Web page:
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Days five to seven: Australian wine trip blog

Published:  25 October, 2010

Becky Leach is online development manager for Majestic Wine and winner of the James Busby Twitter competition

October 24

The beginning of our second week in Australia.  We said goodbye Victoria, hello South Australia, slightly hopeful that the weather would be warmer here.  Our bus driver Wayne breathed a sigh of relief as we were back in his home territory.  Our plans for today were to leave Dunkeld, get a couple of hours driving done and visit Majella in Coonawarra, then after lunch, hit the Great Ocean Road and head to McLaren Vale, hopefully making it to the Victory Hotel for sunset, which is apparently breath taking there.  Well, as the saying goes, the best laid plans of mice and men often go awry.

However, let's not get ahead of ourselves.  We left Dunkeld and the Royal Mail Hotel rather too early for a Sunday morning - however the thought of warm croissants for breakfast (detox calling!) made it that bit easier to get out of bed.  We got to Coonawarra in good time and went to Majella where Tony Lynn and winemaker Bruce Gregory were there to meet us.  Tony along with his brother 'The Prof' Brian Lynn are part of the family that own this vineyard and have been making wine here since the late 1960's.

Modern, clean and spacious, Tony was involved in the design of the winery in the early nineties.  Pneumatic presses, rotary fermenters, static fermenters, this is the hub for where these full, classic Coonawarra wines are made.  For the first time this trip we saw vines that are machine pruned and harvested, this allows Majella to get the fruit in quickly when it is at its optimum ripeness.  With manual labour being in short supply here, this is simply a must.

Only 100km from the sea, pretty much every afternoon they will get sea breezes through the vineyards.  A fairly constant 65m above sea level, Coonawarra is flat, with no hills, perhaps just the slightest if inclines here and there.  With cool nights and warm days, the diurnal range gives an extra dimension to the wines that are produced here.  We tasted The Musician, a cabernet shiraz blend from 2009, it had eucalypt and mint on the nose, with ripe primary fruit characters and a lick of vanilla on the finish.  The 2008 Majella Cabernet was lovely.  Eucalyptus and mint again on the nose, integrated tannins and ripe blackcurrant fruit gave it depth of flavour.  The 2004 Mallea had a depth, concentration and structure that showed it was a wine for the long haul.  Just starting to open up, coffee and chocolate, spice, vanilla and ripe black fruits were displayed in this full wine.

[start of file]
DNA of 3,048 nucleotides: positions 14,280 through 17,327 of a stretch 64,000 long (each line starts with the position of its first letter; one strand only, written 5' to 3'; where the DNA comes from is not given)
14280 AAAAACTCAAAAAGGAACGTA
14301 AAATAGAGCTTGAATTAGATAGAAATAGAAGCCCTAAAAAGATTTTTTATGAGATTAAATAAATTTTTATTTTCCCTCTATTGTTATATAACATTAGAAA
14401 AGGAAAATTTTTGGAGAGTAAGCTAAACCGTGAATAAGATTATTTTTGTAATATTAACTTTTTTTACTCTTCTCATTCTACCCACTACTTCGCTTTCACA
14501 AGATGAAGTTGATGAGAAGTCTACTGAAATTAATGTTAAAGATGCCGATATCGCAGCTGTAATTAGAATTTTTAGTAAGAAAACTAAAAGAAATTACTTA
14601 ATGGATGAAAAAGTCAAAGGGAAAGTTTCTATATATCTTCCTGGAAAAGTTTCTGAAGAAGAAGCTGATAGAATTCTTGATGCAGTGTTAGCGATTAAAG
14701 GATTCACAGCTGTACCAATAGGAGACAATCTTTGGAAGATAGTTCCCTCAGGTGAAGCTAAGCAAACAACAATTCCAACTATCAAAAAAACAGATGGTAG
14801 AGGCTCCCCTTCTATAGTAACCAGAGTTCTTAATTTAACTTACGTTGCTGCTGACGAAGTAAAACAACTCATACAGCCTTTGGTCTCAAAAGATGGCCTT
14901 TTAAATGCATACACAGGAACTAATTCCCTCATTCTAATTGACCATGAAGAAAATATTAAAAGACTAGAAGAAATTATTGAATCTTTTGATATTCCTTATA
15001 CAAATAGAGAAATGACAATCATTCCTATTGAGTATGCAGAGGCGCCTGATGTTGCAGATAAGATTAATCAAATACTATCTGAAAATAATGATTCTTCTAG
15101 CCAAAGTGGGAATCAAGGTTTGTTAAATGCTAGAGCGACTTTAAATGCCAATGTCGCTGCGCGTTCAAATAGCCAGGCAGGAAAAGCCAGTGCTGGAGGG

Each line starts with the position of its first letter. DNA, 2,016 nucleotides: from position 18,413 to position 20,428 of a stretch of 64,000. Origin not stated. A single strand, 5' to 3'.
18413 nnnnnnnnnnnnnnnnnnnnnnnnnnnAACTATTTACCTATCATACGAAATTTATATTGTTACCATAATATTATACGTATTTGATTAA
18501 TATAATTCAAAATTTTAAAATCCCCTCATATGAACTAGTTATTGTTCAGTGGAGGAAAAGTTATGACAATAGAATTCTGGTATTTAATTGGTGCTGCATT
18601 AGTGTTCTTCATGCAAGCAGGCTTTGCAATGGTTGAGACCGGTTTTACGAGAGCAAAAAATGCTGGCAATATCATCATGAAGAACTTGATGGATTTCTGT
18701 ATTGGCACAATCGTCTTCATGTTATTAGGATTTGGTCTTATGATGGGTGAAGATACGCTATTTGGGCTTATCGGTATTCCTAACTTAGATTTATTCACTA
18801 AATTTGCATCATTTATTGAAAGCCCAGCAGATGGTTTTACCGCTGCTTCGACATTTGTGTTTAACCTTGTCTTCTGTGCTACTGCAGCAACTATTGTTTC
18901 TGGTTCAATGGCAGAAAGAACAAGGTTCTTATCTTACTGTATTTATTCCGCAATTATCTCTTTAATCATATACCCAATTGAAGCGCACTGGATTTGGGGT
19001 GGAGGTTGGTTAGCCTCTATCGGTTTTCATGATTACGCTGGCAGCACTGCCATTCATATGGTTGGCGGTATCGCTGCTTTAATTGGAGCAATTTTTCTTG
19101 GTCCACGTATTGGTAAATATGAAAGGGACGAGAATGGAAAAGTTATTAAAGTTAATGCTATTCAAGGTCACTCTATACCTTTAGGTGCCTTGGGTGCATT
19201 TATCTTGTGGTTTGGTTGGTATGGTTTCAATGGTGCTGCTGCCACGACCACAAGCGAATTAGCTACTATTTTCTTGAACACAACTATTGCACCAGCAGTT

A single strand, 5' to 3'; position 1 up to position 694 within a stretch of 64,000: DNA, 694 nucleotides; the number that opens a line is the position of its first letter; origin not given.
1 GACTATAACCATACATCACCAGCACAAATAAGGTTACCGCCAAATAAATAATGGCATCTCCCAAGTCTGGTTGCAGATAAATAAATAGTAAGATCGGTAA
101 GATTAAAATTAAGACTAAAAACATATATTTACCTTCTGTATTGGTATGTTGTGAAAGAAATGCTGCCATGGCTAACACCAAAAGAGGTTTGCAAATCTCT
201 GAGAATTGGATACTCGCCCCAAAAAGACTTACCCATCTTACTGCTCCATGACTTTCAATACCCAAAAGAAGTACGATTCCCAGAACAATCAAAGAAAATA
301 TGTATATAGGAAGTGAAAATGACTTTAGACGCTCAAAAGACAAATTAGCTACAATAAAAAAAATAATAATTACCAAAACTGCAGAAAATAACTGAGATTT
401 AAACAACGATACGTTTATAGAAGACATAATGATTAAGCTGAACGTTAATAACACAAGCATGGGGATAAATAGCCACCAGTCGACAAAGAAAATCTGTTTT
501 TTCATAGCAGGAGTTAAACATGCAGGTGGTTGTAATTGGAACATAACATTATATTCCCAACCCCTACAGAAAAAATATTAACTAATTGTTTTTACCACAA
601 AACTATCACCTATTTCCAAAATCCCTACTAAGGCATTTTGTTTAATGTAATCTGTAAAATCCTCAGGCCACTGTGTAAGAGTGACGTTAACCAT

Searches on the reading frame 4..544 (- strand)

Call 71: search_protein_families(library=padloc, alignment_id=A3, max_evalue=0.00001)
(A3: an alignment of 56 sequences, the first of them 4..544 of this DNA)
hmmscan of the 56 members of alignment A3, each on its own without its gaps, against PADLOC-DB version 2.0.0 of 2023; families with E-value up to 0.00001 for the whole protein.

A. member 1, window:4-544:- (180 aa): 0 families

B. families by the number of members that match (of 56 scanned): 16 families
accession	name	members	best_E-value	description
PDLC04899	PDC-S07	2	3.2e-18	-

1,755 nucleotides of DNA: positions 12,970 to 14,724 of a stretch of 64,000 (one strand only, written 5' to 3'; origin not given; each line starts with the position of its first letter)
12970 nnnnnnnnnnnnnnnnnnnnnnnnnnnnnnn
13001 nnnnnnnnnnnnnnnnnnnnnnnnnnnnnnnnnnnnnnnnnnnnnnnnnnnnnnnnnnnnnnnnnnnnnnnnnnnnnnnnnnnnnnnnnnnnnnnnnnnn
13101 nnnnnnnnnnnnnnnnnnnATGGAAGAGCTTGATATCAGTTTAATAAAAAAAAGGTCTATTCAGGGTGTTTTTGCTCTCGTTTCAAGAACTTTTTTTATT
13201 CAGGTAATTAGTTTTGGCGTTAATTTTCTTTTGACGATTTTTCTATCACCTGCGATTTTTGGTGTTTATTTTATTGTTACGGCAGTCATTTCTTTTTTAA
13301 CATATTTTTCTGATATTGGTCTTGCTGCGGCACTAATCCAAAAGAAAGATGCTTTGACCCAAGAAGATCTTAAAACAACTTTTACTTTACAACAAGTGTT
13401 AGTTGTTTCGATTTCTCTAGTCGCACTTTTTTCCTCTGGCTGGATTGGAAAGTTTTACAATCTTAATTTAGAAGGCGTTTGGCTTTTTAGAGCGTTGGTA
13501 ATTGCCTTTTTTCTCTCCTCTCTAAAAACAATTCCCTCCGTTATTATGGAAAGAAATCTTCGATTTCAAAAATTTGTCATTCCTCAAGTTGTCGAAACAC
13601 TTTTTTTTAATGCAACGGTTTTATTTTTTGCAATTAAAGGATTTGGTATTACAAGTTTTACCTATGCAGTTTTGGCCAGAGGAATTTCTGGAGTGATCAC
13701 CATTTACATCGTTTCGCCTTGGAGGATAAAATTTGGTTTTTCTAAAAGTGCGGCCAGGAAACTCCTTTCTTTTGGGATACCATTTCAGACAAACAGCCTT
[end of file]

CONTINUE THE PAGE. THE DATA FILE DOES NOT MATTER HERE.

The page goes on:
Back on the road, we hadn't gone too far when we had to make an unexpected stop - a problem with the wheel bearing on the trailer.  After two hours spent in a small town called Kingston, which happily had a giant lobster to keep us entertained (honestly!), we were ready to get on the road again, however our plans to eat at the Victory had unfortunately by this time gone by the wayside.  Plan B came into force.  We headed instead up to Wellington for dinner.  To get there we had to cross the mighty Murray river on a ferry.  In a local bar we were introduced to the chicken 'parmie', (of which we had heard a lot), Australia's contribution to world cuisine (it has been said).  With all feeling replete, we continued with the final leg of this particular journey, ready for what McLaren Vale has to offer us.


October 23

Best's Winery in Great Western, a sub region of the Grampians GI was founded in 1866 by Henry Best.  Amidst Gold Rush territory, the winery remained in the Best family until Henry's death in the 1920's, at which point it was bought by the Thomson family.  Now in the hands of 4th generation Viv and Chris Thomson, the winery has a great mixture of new and old; a rich history combined with modern aspects means this is an exciting place to be.  Though Best's has been around for nearly 150 years, it is still a relatively small outfit, with focus on quality, It is considered one of the hidden gems in the Australian wine world.  At the heartland of cool climate Victoria, one of its specialities is Shiraz, though it has many other varieties planted.  Unusually for Australia, the focus of Best's has always been on dry wine as opposed to fortified wines.  Also unusually, there is a nursery block of vines, planted in the 1860's by Henry Best and his family.  The nursery block is scatter planted, and even today, there are varieties that remain unidentified.  Despite the sense of history that is omnipresent at Best's, there is also modernity and innovation.  This year at the beginning of September, in order to launch the new vintage of their Great Western range of wines, they organised a tweet-up.  Embracing social media is one way Best's is moving forward.  Adam Wadewitz has been with Best's since 2005, a young and dynamic winemaker, he is also proof that Best's is forward thinking.